• Published 3rd Jun 2019
  • 1,629 Views, 215 Comments

Where We Belong - BlazzingInferno

Eternal night shrouds Equestria, and an even worse fate awaits Rarity. Or so she’s been led to believe.

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Special Talents

Pushing her blankets aside, Rarity admitted daylight into her tiny cocoon of warmth and darkness. Her dilated eyes could just make out Spike’s tremendous form silhouetted against the cave entrance. “Ugh. Is it morning already?”

“Yeah,” he replied. “But you can sleep in if you want. I’ll go get started on the firewood.”

She held back a well-deserved “you’re too kind” and pushed herself to a sitting position. It would be so much easier to take it easy if he could tolerate pleasantries like “kind” and “generous.” The very thought of trekking across the snow-covered valley again made her hooves ache anew.

Trekking across the valley is exactly what she’d do, of course, because that’s what living here required. Along the way she'd regale him with tales of Canterlot and, if pressed, her humble beginnings. Never would she bring up thorny subjects like Celestia or his imprisonment here in The Pit. Dragons were such fussy, confusing creatures. That didn't excuse her from pulling her own weight, of course. Even princesses had duties that couldn't be ignored.

With a great sigh and an even greater act of will, she joined him by the cave entrance. “I certainly can't let you do all the work, even if all I'm fit for is picking and carrying produce.”

“I’ve got a different idea.”

Rarity blinked repeatedly, wishing for the thousandth time for a shower, or even a comb. Not having a mirror was probably for the best. “Oh? Did you want to be adventurous and gather the food before the firewood?”

“Not exactly.” He held out his clawed hand, revealing a tiny golden sliver that glinted in the light. “I thought you'd like this.”

Rarity took the tiny, slender object with her magic, turning it over and over. “Where did you find a sewing needle?”

“I made it out of some… uh… spare treasure.”

She studied the needle’s imperfect yet functional eye and point. What possessed him to give her this, of all things? “Thank you, I suppose. It's not that I don't appreciate gifts, mind, but why a sewing needle instead of a comb, or a bath, or… well if I get started I'll name every modern convenience known to ponykind.”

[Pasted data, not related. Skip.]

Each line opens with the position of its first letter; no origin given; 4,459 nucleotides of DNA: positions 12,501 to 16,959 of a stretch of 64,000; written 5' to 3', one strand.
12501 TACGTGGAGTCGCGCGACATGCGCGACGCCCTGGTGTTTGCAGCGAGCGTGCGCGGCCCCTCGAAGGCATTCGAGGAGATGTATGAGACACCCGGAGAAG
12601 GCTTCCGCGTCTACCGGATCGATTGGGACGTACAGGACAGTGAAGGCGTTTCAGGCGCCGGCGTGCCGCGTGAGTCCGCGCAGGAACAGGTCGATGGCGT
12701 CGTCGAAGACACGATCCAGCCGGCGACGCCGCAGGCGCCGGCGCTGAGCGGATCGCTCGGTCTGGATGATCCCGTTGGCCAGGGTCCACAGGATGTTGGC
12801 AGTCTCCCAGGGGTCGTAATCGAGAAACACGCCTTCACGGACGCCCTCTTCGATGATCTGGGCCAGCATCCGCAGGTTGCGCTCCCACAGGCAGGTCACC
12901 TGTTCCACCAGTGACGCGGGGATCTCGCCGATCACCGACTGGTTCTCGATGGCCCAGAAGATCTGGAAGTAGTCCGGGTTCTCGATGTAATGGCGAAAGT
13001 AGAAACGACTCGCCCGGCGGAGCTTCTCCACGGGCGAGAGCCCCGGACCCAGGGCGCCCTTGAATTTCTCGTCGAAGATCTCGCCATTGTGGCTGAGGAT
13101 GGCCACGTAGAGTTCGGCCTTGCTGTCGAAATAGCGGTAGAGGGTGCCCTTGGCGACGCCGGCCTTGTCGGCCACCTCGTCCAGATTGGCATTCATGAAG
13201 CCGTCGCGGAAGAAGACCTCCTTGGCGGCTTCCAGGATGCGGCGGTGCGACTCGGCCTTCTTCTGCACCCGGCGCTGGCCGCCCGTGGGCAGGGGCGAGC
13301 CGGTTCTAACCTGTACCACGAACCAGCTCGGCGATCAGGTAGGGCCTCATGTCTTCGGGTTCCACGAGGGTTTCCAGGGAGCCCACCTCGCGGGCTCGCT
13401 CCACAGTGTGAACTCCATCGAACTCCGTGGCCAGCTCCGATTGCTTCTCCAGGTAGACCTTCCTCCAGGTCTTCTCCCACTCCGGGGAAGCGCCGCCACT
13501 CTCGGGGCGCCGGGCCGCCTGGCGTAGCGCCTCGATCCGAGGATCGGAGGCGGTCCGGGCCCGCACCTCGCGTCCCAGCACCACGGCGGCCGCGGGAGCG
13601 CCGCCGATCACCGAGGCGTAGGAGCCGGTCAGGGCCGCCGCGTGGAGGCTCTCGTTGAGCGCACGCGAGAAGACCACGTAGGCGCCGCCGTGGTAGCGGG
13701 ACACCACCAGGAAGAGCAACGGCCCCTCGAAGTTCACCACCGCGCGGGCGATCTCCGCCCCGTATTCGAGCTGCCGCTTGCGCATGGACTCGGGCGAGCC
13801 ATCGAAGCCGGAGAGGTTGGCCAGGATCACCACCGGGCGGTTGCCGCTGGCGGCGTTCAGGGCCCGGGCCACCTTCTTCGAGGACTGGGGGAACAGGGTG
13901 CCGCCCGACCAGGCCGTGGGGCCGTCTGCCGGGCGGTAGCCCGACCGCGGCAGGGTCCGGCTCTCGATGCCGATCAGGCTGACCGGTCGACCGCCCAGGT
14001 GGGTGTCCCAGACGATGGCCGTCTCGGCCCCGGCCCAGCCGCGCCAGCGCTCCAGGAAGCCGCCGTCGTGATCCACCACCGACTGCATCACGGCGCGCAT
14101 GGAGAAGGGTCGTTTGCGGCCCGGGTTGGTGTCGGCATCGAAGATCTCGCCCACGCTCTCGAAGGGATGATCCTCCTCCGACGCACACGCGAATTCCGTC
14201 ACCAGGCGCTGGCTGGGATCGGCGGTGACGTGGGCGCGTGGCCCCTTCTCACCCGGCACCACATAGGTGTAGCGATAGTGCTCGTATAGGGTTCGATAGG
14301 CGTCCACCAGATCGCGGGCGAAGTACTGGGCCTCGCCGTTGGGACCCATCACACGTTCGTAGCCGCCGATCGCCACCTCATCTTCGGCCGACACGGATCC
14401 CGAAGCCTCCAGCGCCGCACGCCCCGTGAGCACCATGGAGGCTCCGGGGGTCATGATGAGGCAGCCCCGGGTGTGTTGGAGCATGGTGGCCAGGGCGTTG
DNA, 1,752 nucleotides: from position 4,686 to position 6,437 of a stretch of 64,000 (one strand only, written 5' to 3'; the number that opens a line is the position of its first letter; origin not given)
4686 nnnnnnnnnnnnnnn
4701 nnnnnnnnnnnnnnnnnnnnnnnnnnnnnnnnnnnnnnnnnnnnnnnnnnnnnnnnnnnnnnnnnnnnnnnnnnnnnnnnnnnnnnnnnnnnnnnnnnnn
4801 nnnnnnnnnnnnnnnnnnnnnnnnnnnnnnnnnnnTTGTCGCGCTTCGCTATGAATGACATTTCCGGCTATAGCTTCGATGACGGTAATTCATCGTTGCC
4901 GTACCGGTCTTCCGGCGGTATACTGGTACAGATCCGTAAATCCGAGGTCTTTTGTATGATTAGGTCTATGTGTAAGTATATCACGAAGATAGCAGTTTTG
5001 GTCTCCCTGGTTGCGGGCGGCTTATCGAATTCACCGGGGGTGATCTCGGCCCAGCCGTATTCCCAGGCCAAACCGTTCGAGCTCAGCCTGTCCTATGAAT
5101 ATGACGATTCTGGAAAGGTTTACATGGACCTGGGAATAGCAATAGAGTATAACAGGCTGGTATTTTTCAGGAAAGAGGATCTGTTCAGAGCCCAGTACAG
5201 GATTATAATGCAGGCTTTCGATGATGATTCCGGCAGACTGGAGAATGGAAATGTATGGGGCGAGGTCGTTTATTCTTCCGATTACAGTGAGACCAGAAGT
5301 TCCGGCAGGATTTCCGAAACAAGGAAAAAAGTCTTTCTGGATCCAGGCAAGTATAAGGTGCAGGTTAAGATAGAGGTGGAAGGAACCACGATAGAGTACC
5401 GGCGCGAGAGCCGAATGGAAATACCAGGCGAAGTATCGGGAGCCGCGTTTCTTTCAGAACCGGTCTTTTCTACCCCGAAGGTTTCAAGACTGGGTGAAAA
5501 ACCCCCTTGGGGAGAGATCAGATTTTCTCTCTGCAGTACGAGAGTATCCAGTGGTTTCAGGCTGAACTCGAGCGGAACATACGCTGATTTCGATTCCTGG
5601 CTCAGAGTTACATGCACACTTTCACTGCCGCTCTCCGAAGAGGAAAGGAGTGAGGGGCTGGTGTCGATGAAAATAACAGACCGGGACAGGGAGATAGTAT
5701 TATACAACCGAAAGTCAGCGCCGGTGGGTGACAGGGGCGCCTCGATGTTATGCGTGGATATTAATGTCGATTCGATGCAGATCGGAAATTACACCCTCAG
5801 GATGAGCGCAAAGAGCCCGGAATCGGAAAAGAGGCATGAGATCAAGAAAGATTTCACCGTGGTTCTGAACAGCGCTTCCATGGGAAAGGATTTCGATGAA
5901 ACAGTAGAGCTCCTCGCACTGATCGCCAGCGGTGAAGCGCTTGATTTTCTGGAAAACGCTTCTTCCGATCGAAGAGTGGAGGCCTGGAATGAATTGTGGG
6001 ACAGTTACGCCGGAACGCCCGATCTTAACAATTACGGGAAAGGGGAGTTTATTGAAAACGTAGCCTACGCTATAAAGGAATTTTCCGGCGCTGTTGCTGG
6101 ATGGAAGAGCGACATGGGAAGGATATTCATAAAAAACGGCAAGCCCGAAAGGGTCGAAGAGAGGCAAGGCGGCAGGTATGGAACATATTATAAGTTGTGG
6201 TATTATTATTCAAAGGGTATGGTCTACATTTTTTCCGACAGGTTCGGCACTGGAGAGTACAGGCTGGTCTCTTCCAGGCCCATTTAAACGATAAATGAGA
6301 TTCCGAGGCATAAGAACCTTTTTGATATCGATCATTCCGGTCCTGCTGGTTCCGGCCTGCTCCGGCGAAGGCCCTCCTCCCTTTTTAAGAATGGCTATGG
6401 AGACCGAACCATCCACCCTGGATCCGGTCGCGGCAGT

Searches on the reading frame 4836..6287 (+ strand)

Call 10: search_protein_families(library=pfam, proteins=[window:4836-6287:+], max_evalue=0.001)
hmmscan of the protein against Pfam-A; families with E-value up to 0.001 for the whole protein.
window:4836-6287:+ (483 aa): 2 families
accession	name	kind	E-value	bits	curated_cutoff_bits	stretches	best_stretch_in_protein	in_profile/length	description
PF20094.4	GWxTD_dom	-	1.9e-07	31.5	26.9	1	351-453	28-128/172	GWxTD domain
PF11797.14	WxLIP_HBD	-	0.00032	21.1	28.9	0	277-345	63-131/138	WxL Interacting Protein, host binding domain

Spike laughed. “Look, Rarity, I can handle doing the chores on my own; I’m good at that stuff, and it’s actually a lot nicer when I know somebody else is depending on me. What I don’t have is anything new to look at. I grew up in Canterlot Castle, and these awful curtains are the best decorations I’ve got.”

Rarity hid a grimace behind a smile. “They’re not awful, Spike. They’re merely… rustic… torn… patchy…”

“Yeah, yeah. They’re awful. They're just old traveling cloaks I found in the forest; they keep the cave warm, but that’s about it. So what do you say? You said you wanted to be a dressmaker before, so how about giving sewing another shot?”

Rarity studied the sewing needle again. She hadn’t used one of these in ages, not since leaving Ponyville. “I suppose I could reduce my ruined palace uniform to thread and try my hoof at it. Are all the curtains at my disposal?”

Spike leaned forward and pulled the curtain to his bedroom aside, revealing his treasure-laden nest. “Just try to leave me one blanket to sleep with. Take the rest. Take some gems, even. Make us some curtains, make yourself some winter clothes, make whatever you want.”

“But… your blankets… your gems… are you sure?”

What happened to his greed?

He lumbered towards the entrance, waving with one hand. “See you around lunch time, Rarity. Have fun.”

And then she was alone in the cave, listening to his heavy footfalls fade into the distance. “Well if you insist… I don’t see why not.”